Perimeter safety has never been higher on the agenda. With the threat of terrorism and the incredibly emotive subject of public safety at an all time high there is a real responsibility for both the specifier and end client to fulfill their duty of care towards all using the building and ensure that its environs are protected against potential threat. Here Romy Rawlings, Design Director of specialist street furniture company Marshalls, explains the fine line specifiers must tread in meeting safety standards, without compromising the aesthetics of the building.
All buildings where large public crowds may gather are under threat; from banks and financial institutions where high volumes of people work, to leisure parks, transport hubs and airports, hotels, stadia and public squares, there is a need to protect those using and congregating in these places from the threat of attack.
In the past, building protection has tended towards concrete, iron and barbed wire systems. It is widely recognised today that these have an extremely brutalising effect on the urban environment and in recent years good design practice has stood firm on the use of perimeter bollards: they should be kept to a minimum. With the statutory requirement to mitigate vehicular damage to buildings, and the raised awareness among the general public of the risks to safety, there is however a need to incorporate bollards into many specifications, without exacerbating the sense of fear and unrest that goes hand in hand with this emotive issue.
When specified thoughtfully, bollards provide an effective method of protecting a space, whether this is the pedestrian access to a building, a public walkway or a vehicle-free urban area. With careful planning, bollards will act both as a deterrent and prevention against access by vehicles at high-speed with the intention of causing large-scale damage, without blocking pedestrian access. BSI PAS68:2010 is the standard in place to address the needs of those who specify bollards for this purpose. This Publicly Available Specification (PAS) has been prepared to address the needs of organisations that require assurance that the vehicle security barriers they specify will provide the required level of impact resistance. BSI PA 68 specifies a performance classification for vehicle security barriers and their foundations, when subjected to a horizontal impact. Through specifying products successfully tested to BSI PAS68, informed and proportionate security decisions can be made, in line with individual site requirements.
Many systems are considered suitable for use as vehicle security barriers. As their characteristics differ in both function and form, a comparative means of assessing their performance is required. PAS68 identifies impact test methods, tolerances, vehicle type and vehicle performance: all criteria that need to be met in order to conform to the requirements. Meanwhile the associated design guidance for installation is provided in PAS69:2006.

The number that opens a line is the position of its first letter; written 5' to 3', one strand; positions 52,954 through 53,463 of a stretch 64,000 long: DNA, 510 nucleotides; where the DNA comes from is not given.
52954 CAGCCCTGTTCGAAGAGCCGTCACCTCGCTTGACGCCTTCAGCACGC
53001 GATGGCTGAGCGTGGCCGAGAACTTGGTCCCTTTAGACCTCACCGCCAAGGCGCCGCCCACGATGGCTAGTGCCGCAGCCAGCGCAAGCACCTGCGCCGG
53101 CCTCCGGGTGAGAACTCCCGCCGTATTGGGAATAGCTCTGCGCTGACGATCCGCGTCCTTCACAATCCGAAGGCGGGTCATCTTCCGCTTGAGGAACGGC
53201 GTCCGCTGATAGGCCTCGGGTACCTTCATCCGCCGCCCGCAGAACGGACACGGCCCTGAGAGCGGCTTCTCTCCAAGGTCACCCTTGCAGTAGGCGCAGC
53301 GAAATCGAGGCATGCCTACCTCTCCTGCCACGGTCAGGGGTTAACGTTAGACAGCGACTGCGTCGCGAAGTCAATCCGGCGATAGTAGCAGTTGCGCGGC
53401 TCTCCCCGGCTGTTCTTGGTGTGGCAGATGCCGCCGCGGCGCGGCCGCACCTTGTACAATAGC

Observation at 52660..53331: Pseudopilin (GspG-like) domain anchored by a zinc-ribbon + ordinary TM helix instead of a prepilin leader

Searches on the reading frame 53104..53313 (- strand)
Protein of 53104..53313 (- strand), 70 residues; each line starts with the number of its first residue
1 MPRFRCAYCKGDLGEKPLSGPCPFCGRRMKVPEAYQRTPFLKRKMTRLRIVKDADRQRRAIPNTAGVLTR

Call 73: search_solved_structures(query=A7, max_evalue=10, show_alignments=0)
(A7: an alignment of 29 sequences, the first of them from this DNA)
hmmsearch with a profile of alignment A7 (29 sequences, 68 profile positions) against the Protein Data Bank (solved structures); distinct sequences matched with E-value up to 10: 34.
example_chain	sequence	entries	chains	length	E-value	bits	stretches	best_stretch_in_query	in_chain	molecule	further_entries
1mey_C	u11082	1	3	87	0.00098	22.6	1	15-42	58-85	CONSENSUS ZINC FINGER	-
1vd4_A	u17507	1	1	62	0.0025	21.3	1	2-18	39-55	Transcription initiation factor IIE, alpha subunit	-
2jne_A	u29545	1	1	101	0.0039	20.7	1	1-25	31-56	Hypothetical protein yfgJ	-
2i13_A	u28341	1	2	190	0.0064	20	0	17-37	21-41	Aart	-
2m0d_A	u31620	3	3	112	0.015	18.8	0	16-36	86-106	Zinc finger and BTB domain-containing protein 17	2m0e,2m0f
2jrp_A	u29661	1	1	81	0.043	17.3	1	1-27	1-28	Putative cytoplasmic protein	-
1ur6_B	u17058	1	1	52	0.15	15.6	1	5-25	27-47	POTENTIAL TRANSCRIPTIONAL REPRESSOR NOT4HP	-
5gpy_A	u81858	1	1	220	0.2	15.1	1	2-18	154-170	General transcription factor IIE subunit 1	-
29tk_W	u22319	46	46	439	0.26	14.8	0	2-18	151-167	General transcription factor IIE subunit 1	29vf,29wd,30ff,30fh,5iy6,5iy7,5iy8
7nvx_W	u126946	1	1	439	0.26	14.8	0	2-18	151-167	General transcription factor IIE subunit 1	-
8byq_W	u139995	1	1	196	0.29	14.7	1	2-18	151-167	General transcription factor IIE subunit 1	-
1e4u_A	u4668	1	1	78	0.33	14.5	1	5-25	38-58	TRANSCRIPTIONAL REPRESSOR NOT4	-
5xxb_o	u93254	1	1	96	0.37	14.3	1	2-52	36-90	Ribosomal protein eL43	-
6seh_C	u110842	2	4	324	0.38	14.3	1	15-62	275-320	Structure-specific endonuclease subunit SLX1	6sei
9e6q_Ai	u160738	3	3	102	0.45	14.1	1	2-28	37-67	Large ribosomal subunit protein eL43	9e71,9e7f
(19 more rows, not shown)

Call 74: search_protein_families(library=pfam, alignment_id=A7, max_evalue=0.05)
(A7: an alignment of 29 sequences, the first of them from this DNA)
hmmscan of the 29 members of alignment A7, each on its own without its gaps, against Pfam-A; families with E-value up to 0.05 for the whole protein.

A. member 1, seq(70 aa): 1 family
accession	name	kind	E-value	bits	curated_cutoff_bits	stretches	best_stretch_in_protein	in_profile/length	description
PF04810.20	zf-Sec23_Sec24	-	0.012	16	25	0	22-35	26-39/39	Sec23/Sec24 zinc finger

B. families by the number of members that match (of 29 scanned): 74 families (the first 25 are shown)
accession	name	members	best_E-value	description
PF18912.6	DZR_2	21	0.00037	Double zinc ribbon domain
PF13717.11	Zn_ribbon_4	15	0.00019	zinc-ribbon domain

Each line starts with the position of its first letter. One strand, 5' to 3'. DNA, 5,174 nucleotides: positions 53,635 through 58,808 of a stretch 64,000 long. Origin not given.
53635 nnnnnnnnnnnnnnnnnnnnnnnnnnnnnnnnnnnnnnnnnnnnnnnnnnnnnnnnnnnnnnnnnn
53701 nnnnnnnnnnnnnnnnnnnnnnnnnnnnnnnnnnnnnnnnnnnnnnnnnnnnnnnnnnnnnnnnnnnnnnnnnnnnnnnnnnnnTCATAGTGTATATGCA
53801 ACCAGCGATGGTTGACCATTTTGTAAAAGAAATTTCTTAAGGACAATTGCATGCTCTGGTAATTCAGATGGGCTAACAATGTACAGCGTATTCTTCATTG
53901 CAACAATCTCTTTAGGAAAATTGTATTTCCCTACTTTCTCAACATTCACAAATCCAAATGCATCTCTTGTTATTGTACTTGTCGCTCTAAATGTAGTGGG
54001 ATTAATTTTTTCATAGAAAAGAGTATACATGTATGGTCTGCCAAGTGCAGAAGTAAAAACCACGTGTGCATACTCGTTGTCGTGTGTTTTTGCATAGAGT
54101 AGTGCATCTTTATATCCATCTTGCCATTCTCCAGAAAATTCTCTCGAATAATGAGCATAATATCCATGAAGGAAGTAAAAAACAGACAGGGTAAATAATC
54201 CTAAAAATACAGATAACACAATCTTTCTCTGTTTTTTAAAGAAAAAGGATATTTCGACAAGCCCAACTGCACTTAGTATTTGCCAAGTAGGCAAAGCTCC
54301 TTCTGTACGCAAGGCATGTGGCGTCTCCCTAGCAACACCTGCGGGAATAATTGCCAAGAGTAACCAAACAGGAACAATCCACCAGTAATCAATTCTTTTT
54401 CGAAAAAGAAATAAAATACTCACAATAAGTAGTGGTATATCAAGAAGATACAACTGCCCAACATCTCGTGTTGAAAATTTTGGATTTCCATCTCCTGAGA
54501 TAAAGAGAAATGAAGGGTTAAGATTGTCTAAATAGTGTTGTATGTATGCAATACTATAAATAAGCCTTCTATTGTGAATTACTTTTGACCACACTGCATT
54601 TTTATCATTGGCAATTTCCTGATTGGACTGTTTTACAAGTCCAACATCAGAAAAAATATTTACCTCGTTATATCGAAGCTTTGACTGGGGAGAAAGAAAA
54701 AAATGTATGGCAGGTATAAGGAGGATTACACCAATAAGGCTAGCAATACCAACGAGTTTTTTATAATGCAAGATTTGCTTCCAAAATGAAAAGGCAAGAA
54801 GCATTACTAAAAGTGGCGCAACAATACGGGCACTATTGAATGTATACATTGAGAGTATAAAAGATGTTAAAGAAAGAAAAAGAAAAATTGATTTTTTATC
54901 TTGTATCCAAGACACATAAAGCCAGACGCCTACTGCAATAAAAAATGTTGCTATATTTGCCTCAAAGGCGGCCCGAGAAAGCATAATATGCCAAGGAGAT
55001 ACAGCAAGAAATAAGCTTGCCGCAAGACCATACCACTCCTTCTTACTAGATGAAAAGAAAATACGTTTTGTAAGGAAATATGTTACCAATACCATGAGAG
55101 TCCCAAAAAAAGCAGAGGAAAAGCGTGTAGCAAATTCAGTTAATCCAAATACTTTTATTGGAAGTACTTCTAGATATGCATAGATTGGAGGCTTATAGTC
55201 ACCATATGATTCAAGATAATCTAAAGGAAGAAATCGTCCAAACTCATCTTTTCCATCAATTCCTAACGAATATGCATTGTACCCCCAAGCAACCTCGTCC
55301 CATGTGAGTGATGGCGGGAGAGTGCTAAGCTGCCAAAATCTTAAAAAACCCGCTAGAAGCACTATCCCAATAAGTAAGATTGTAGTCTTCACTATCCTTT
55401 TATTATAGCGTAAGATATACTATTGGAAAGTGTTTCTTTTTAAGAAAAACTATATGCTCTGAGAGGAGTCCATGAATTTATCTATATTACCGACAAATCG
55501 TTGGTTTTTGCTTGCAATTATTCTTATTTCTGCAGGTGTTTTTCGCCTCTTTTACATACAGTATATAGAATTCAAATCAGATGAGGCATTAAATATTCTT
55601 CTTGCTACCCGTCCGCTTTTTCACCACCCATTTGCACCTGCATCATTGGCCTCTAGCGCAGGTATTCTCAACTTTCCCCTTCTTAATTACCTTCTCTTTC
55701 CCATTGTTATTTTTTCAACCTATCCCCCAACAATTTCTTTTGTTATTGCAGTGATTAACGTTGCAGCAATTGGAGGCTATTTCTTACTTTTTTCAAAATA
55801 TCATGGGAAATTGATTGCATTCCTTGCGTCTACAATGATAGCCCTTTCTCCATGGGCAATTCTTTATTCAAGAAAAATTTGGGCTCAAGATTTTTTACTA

Selecting a bollard that features a steel core will go some way to ensuring the product meets the specification criteria for perimeter protection. For example, products with a RhinoGuard core have been independently tested by MIRA, proving they fulfil the demands of PAS68. Differing levels of performance are available and the specifier needs to consider what level of impact the bollards must resist; for instance a 1.5 tonne vehicle travelling at 30 mph, or a 2.5 tonne vehicle travelling at 40 mph. These criteria will be based on a number of factors such as the location of the building, the type of vehicle access and the surrounding road layout.
It could be argued that, while functionality is of prime importance, the installation of large cumbersome bollards on the periphery of a carefully designed building might devalue the architectural aesthetic. Combined with this, the overall issue of security and public safety is a highly contentious one with CCTV in particular often being viewed in a negative light. However, with all these systems it is the careful balance between the subtle and the overt, the seen and the unseen, that ensures the desired level of public awareness is achieved, without raising alarm or causing undue public anxiety. There are a number of factors at play: from the message an organisation wishes to send to its staff and visitors - that it cares about their safety and is doing the right thing - to the legal duty of care and the regulatory pressures under which it operates.
Selecting a PAS68 tested bollard that is complemented by a well-designed sleeve will ensure that both the security and the aesthetic requirements are met without exacerbating street clutter. GEO from Marshalls, for example, is a popular specification choice for urban realm projects that marries contemporary design with high quality materials to achieve a design that blends with both modern and traditional settings.
Security, public safety and a duty of care cannot always be fulfilled through the selection of stock specification products. PAS68 is a highly regulated standard and ensuring that relevant products are tested in line with this benchmark will provide peace of mind. In addition it is vital to consider the effect of the security measures on the building and those using it – opting for a product where design and cohesion with other elements of the urban realm have been addressed will help to ensure that perimeter security is provided in a subtle, yet effective way.